The IFRF is presently participating in two EC co-funded, Power Generation related research programmes. The first of these – “Cost abatement for effective NOx control in pulverised coal fired power plants” – or in short, CAFENOX – held it IFRF Supported International workshop in Athens on Thursday and Friday Last week. The Workshop is one of the deliverables for the EC co-funded programme and was organised by the National Technical University of Athens – NTUA.
The programme, as the Workshop title describes, is concerned with the ability of primary NOx control techniques to provide the degree of control required by the application of the EC Directives 2001-80 and 81 of 23rd October 2001, dealing with staged reduction of permissible NOx emissions in flue gas from PF units up to 2016. These Directives deal respectively with the limitation of emissions of certain pollutants into the air from large combustion plants, and national emission ceilings for certain atmospheric pollutants.
The workshop was well attended and proved very effective in bringing together a full range of information on the subject of retrofitting primary and secondary NOx reduction technology to exiting coal fired power plant. This ranged from the “tried and tested” technologies through to emerging technologies, with a heavy emphasis upon the problems of applying combinations of control technologies to specific boilers fired with given ranges of coals, cost benefit and risk analysis.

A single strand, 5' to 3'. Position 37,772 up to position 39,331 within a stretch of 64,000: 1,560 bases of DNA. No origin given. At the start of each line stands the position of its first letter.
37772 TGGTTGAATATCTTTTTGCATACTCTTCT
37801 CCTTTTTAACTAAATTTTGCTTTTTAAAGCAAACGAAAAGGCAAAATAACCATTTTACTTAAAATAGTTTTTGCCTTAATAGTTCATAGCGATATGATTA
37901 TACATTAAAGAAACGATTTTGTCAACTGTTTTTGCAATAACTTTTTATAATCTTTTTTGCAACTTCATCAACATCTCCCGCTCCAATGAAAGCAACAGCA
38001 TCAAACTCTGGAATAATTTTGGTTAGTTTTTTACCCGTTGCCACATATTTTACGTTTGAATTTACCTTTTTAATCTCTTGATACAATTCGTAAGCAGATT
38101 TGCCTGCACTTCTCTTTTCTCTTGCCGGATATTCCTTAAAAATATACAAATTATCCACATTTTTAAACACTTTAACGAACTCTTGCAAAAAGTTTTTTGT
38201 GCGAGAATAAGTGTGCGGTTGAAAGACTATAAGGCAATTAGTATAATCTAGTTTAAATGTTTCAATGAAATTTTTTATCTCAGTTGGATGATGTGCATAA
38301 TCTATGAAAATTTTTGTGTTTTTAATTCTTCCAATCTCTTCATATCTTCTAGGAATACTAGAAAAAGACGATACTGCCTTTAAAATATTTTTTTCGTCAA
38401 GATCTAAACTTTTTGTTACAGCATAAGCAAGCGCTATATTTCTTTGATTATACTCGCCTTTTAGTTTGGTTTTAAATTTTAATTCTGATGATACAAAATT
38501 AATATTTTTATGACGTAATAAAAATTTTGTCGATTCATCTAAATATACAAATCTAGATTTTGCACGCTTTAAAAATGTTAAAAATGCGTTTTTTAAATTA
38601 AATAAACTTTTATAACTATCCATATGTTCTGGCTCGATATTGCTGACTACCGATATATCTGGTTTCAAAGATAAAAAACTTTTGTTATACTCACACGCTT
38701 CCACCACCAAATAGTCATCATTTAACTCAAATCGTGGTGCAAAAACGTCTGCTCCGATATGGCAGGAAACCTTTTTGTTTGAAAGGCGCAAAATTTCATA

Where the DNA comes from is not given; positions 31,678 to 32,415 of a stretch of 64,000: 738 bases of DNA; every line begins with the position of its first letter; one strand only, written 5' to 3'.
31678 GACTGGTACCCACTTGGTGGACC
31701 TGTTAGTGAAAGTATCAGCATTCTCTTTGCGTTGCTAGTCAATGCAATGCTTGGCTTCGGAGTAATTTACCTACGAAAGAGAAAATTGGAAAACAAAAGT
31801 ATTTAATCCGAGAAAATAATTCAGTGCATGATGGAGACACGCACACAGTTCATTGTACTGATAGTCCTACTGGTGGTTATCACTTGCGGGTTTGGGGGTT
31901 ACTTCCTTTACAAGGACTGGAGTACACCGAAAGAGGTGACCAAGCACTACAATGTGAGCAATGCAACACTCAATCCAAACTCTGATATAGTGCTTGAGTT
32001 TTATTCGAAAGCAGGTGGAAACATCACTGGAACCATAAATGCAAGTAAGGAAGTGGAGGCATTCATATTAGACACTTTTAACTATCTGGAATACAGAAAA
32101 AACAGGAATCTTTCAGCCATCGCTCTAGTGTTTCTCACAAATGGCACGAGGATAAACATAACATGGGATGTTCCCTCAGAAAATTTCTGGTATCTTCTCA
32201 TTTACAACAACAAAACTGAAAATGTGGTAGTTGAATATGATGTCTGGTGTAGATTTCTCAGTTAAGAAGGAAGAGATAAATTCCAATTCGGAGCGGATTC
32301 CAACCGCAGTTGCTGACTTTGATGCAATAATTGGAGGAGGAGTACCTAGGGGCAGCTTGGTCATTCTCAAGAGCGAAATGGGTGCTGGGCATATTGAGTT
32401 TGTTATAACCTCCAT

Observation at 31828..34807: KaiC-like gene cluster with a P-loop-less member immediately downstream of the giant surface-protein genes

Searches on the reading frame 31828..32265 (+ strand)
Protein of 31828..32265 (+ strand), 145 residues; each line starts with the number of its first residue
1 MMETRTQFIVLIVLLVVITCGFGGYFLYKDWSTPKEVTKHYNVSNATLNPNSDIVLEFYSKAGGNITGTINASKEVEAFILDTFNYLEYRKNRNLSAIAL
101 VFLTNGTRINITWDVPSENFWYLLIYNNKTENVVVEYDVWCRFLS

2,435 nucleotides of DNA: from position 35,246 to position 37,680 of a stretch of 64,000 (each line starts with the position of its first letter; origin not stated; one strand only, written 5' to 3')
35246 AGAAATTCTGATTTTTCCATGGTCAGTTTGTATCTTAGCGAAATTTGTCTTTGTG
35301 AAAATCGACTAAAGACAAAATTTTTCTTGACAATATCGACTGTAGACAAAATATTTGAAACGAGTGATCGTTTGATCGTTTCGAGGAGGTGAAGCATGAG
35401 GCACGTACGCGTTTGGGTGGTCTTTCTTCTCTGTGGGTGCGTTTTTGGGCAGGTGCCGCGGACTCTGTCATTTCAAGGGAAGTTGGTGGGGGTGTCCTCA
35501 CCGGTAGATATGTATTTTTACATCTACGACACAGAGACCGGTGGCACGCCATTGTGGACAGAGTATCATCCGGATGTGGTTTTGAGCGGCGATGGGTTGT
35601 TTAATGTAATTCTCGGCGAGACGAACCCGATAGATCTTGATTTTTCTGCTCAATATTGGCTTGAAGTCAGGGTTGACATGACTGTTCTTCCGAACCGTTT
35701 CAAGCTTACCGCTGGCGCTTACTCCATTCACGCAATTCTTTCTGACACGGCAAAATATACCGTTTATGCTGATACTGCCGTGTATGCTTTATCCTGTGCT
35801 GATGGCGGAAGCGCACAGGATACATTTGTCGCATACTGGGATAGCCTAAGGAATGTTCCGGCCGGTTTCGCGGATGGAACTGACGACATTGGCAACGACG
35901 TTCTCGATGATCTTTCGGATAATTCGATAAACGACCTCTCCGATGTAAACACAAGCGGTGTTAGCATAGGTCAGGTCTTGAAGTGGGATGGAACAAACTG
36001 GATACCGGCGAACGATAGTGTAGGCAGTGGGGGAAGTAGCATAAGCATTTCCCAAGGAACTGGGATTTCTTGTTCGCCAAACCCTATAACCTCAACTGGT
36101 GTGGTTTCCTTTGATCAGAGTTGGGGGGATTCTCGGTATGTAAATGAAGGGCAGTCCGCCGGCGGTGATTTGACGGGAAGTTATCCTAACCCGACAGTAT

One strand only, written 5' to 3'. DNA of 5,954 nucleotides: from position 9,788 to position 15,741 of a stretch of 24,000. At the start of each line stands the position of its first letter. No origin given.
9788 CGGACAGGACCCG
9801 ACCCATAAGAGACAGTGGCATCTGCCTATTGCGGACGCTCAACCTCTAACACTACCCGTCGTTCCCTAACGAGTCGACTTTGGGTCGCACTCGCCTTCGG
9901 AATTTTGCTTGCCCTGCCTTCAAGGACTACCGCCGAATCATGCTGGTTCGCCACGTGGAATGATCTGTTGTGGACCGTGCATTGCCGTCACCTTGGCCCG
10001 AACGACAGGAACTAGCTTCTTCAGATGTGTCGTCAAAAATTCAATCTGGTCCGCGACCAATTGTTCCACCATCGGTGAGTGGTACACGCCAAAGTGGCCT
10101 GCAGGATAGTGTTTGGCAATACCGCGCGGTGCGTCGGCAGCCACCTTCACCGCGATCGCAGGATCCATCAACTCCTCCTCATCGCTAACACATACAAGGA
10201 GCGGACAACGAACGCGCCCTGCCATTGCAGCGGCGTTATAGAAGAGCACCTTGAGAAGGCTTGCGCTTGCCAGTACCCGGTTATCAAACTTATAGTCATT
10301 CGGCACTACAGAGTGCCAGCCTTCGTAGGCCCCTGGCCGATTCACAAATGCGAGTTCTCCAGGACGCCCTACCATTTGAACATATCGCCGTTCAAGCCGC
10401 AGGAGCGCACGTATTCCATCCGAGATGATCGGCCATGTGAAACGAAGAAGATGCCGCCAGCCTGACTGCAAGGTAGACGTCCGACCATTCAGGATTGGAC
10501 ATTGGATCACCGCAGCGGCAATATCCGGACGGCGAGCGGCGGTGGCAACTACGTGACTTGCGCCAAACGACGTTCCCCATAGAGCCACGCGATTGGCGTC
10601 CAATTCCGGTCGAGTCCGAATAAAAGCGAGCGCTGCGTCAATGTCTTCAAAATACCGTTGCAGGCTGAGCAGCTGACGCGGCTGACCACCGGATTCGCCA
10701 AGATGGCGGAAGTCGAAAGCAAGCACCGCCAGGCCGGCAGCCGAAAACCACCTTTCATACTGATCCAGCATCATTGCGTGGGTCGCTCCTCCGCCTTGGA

In the synthesis session on Friday afternoon, a number of conclusions were reached which will be summarised in due course for dissemination in the IFRF website Combustion Trends for the Future.
Of importance is to recognise the potential long term aspect of the non-compliance with directives in borderline cases (nationally determined), associated with the possibility of emissions trading initiatives of the type recently commenced in the Netherlands – see associated article in this edition.
A second aspect is the necessity to relate the information developed in this project, which was essentially concerned with coal fired power generation equipment, with the extensive European research devoted to the substitution of coal in such boilers by bio- or waste-derived fuels. The latter is motivated by specific CO2 emissions mitigation as well as disposal aspects, and is strongly encouraged by national governments as well as the CEC in their drive to meet Kyoto committments. However attention must also be paid to the effects of substitute fuels upon NOx control techniques as well as the effections upon other aspect of boiler operation.
Such concerns relating to Fossil Fuel substitution through co-firing is also followed by the IFRF in the PowerFlam research programme which in the second series at the present time. We will have the opportunity to follow this point up at the 5th Review meeting in Essen, hosted by the VGB on Wednesday and Thursday this week and reporting back next week.